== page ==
The Renewable Energy Sector Independent power producers, selling electricity on the open access route, face increasing regulatory constraints in the form of an upward revision of open access charges, denial of open access approvals and tightening of energy bank standards.
With the improvement in the price competitiveness of the solar and wind segments, renewable energy policies in several states have changed over the past 3-4 years. States have either completely withdrawn or reduced concessions and incentives on open access charges, with respect to the energy supply of solar and wind projects under the open access road.
Girishkumar Kadam, Senior Vice President and Group Co-Head of Corporate Ratings, ICRA, said: “The overall open access fees for third-party-based PPIs vary widely from state to state, ranging from ₹ 2 to ₹ 5 per unit and showed an increasing trend over the period, given the limited progress in price rationalization of the grid rates set by SERCs for public Discoms.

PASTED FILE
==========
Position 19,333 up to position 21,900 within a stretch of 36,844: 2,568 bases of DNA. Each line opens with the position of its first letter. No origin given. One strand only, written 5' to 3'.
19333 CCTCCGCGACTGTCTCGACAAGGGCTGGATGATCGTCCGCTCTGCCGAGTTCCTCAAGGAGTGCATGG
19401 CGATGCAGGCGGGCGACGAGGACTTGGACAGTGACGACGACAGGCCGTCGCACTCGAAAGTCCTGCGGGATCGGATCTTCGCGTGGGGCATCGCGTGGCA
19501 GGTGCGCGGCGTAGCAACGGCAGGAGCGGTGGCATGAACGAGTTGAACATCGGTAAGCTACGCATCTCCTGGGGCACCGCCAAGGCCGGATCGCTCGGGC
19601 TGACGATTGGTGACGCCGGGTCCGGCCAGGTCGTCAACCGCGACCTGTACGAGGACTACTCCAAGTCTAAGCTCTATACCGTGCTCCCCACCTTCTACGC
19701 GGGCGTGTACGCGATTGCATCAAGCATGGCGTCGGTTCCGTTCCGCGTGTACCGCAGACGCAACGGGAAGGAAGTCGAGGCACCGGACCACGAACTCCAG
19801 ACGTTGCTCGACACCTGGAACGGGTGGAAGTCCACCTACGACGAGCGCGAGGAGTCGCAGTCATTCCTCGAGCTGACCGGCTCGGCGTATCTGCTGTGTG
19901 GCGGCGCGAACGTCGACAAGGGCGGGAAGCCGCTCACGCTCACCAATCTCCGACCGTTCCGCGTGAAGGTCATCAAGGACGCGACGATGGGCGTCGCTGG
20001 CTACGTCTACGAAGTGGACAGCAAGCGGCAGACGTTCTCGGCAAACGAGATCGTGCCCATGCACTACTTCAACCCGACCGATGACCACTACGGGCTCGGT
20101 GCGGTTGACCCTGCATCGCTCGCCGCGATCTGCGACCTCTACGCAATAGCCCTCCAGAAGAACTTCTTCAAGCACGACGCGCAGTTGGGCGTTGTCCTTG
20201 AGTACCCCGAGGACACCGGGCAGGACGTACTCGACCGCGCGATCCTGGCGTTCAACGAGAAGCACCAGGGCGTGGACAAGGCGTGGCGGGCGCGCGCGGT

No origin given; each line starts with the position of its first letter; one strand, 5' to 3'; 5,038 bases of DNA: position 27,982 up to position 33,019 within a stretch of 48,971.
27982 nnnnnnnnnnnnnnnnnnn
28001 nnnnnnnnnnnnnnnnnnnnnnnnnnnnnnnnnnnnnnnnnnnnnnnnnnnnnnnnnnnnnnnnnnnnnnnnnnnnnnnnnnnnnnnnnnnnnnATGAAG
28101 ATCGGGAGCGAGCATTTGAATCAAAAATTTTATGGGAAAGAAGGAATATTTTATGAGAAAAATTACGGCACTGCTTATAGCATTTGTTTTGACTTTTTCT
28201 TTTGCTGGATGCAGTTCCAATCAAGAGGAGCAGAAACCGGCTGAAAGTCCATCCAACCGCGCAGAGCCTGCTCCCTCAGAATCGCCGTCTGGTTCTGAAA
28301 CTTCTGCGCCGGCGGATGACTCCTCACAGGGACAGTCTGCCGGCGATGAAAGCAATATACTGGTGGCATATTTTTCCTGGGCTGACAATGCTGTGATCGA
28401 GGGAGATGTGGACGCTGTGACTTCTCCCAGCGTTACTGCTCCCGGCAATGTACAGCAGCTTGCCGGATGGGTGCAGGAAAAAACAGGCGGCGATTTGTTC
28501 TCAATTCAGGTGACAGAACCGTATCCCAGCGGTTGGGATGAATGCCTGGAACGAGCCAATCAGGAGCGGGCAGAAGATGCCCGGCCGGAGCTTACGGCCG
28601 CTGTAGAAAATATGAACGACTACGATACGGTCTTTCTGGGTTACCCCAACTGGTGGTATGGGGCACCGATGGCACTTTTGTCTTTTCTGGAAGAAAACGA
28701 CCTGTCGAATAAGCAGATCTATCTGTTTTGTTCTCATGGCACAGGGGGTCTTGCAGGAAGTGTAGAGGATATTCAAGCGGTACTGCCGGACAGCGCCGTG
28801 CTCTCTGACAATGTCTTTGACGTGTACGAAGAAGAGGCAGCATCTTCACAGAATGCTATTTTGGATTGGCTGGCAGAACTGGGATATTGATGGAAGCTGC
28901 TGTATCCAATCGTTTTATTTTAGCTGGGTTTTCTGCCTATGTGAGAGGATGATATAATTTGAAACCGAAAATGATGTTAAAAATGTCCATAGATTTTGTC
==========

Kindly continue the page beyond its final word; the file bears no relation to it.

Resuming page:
“In most cases, state discoms show passive resistance, due to fears of losing commercial and industrial customers who pay high tariffs through cross-subsidies. This poses regulatory hurdles for adding capacity in the open access segment for renewables in the medium term.
According to the ICRA, the price competitiveness of group captive projects is relatively higher due to the non-applicability of the cross-subsidy surcharge and the additional surcharge (except in Maharashtra) compared to free third-party sales. access.
Vikram V, Vice President and Area Head – Corporate Ratings, ICRA, adds: “Despite these challenges, the credit profile of renewable energy projects in the open access segment remains supported by a set of factors such as relatively better tariff expectations compared to the tariff discovered in the utility segment.
Despite regulatory hurdles in the open access segment, the outlook for the renewable energy sector remains stable. This is due to the improvement in the price competitiveness of renewable energies, the availability of the performance obligation status in the regulatory framework leading to a satisfactory operating history, a dominant part of the addition of capacity which is expected to continue in the utilities segment as well as the availability of a liquidity buffer for rated issuers.